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Microsoft Set to Produce Its Own Physics API


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Microsoft is attempting to recruit a physics-experienced coder for its DirectX team, in an attempt to add what it calls, "great leap forwards in the way game developers think about integrating physics into their engines" to its application interface.

It could be argued that any addition to its SDK could purely be based around adding simple physics, running via a system's traditional CPU, to further enhance Microsoft's rapidly growing DirectX /XNA portfolio for game developers. However, the job spec specifically states that the post entails work, "that is optimized for the GPU", meaning that Microsoft may be aiming to displace the current players within the burgeoning GPU-based physics API/SDK market.

It remains to be seen whether this late entry will have room to become a significant player. Both ATi and NVidia have announced varying levels of support for the Havok engine and proprietary hardware in the form of the PhysX chip from Ageia has already been released, albeit to a luke-warm reception (except, perhaps, from our Fudo. Ed).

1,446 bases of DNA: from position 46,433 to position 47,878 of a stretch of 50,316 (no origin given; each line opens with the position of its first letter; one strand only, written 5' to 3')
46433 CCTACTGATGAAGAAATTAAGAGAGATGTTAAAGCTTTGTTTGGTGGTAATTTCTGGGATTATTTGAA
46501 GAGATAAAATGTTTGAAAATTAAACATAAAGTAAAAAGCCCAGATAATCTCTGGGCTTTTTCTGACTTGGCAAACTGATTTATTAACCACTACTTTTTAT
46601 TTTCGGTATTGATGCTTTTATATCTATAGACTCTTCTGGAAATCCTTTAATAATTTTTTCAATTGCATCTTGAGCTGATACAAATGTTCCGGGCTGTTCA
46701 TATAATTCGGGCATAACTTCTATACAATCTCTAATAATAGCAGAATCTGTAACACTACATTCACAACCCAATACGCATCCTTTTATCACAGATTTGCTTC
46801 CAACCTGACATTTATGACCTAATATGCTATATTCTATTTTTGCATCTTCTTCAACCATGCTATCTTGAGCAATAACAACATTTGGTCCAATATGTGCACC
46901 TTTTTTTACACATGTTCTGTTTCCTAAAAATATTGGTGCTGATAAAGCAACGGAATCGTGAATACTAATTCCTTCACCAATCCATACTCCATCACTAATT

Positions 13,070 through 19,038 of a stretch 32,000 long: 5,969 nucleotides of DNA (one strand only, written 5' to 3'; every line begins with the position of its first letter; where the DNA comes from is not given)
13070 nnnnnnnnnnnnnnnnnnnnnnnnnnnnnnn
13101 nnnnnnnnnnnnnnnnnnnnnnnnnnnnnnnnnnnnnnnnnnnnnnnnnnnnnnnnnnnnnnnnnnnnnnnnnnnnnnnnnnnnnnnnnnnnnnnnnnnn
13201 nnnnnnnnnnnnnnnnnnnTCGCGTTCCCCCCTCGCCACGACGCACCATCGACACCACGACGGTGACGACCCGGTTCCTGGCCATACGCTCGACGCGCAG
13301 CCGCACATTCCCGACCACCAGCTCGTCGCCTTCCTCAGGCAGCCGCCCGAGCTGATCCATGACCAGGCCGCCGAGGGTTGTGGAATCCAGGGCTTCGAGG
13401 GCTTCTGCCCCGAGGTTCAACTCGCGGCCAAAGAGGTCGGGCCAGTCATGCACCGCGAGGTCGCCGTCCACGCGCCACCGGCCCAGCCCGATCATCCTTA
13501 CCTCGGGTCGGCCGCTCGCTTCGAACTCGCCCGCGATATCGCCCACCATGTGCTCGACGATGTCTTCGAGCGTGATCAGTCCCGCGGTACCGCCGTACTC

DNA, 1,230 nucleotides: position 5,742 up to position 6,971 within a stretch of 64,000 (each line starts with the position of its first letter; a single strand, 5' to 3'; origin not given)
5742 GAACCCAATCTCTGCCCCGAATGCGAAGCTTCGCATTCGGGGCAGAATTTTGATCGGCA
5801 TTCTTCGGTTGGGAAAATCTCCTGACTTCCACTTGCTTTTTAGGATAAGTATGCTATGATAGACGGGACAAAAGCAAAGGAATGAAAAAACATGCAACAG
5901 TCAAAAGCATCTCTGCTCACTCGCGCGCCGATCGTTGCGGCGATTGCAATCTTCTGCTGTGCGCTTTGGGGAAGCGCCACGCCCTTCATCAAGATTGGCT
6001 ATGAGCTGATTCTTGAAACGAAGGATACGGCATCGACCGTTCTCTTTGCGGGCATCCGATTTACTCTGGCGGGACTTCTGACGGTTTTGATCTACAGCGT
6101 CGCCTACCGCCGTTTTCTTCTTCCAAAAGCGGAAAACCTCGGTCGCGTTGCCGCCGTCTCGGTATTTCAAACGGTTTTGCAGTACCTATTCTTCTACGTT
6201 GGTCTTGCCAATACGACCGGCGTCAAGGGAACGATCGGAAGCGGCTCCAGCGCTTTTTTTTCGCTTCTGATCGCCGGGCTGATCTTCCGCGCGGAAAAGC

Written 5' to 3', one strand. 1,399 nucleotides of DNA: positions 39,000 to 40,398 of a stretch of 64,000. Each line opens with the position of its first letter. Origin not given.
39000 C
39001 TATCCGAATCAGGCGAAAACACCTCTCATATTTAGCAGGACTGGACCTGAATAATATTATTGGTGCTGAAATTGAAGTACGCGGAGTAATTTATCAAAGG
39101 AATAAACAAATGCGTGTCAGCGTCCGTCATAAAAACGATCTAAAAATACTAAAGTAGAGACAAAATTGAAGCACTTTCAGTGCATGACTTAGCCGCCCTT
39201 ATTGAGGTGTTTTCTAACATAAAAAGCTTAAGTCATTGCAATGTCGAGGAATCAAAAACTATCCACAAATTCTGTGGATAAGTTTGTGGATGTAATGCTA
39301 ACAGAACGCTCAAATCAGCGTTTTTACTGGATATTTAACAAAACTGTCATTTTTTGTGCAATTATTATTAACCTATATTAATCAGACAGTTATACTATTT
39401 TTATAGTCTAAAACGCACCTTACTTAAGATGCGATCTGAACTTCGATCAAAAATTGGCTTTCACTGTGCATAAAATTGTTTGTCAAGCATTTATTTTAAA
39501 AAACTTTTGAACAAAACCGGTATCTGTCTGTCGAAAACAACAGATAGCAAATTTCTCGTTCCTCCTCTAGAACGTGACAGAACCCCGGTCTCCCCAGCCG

Interestingly, it seems Microsoft has a fairly good working relationship with Ageia. Its most recent 'Rise Of Nations' game release (under the Microsoft Game Studios banner) utilised the Ageia PhysX API, among other licencing partnerships. Its recent Robotics initiative is also thought to be utilising some licence agreement with Ageia.

Havok is also no stranger to dealing with Microsoft - various XBox and XBox 360 SDKs have been released and utilised in many existing games, along with other middleware based upon Microsoft's XNA program.

The job spec points to both Havoc and Ageia experience - it could be that either technology has been licensed to ensure a quick delivery of a late-to-market product.

The current state of the hardware-based-physics market is fractured and immature. ATI is producing a three-slot on-GPU Cross-Fire offering for its Havoc-based physics offering. NVidia is also keen to offer a Havoc-based on-GPU physics product, and as stated, Ageia has its own SDK and product.

Various middleware offerings from competing companies and vendors along with the current slew of these GPU/PPU manufacturers announcing hardware-based product, is analogous to the graphics-card/GPU market in its early infancy. Various products supporting varying APIs, forced game developers to choose from one specific API/manufacturer several years before their game's release, causing great risk to the game-developing-company if it chose the least successful product.

Enter Microsoft, with its new DirectX architecture, allowing software to choose to ignore the underlying hardware and write to one unifying interface. DirectX has from inception grown from strength to strength, and is now utilised by the vast majority of PC-based games.

Even considering Microsoft's fairly late entry to this segment of market development, this is undoubtedly what will happen to the physics market too.

More Information: Microsoft Careers
Source: The Inquirer

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